A new nine-month program equips college-bound students with skills they need to earn a degree
Students who attend College Success will enroll in college courses at local universities, where they'll earn credits to put towards a degree.
By Alix Hackett
A new college preparation program at Perkins School for the Blind was born out of a troubling statistic.
While the national graduation rate for college students at four-year institutions hovers around 60 percent, the reverse is true for those who are blind or visually impaired.
“Right now, 60 percent of students who pursue postsecondary education who are blind or visually impaired are not finishing,” said Tovah Miller. “This is a national problem, it’s an international problem.”
It’s also a problem that Miller, and Perkins, feel uniquely qualified to solve. This spring, Perkins announced College Success@Perkins, a nine-month gap year program to prepare students with visual impairment with the tools they need to graduate from college. Applications are currently being accepted for Fall 2018.
To design the program, the Perkins team interviewed dozens of students with visual impairment about their college experiences. Their responses helped shape the curriculum, which includes courses on assistive technology, orientation and mobility, and financial planning.
“The students we talked to were academically ready for college,” said Miller, the program director, “but they felt insecure or were lacking in skills.”
Students who attend College Success can expect a fully immersive experience. They will live in college-style dorms on the Perkins campus, where they’ll hone their skills for managing their day-to-day lives.
“A huge part of college is understanding that your decisions have real consequences,” said Miller. “If you want to stay up until 2 a.m. making ramen noodles, what does that mean for your ability to get to class?”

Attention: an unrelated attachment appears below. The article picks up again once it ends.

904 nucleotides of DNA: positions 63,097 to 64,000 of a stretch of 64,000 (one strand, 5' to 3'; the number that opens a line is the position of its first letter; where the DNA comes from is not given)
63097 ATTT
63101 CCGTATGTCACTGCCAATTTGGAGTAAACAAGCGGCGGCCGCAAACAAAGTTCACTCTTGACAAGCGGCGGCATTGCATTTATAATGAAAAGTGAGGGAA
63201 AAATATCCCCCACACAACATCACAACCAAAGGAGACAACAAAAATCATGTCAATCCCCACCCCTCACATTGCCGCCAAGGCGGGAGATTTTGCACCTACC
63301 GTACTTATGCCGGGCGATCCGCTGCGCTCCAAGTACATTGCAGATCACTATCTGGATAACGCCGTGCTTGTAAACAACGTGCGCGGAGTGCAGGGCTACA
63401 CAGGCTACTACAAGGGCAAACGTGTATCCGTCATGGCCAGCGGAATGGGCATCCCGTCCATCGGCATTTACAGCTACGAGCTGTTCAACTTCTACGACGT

Participants will tour college campuses where they’ll socialize with other students, eat in the dining halls and meet with disability officers to learn about accommodations.
They’ll also enroll in college courses at local universities, where they’ll earn credits to put towards a degree. Without the burden of a full course load, students will have time to work through any accessibility challenges and sharpen their self-advocacy skills with support from Perkins educators.
“It’s likely that students will encounter inaccessibility at some point in their college careers, whether it’s an online discussion board or a homework assignment,” said Miller. “They need to know what to do when that happens.”
They’ll also begin thinking about life after college. Students will learn how to search, apply and interview for jobs. And they’ll also have the opportunity to shadow professionals in various fields to learn more about potential career paths.
This combination of classroom learning and on-the-ground experience is what excites Miller most about College Success, and what she hopes will lead to a new set of statistics.
“We’re expecting all students in this program to walk away with the skills and confidence they need to graduate from college,” she said. “I want 100 percent of our students to earn their diploma.”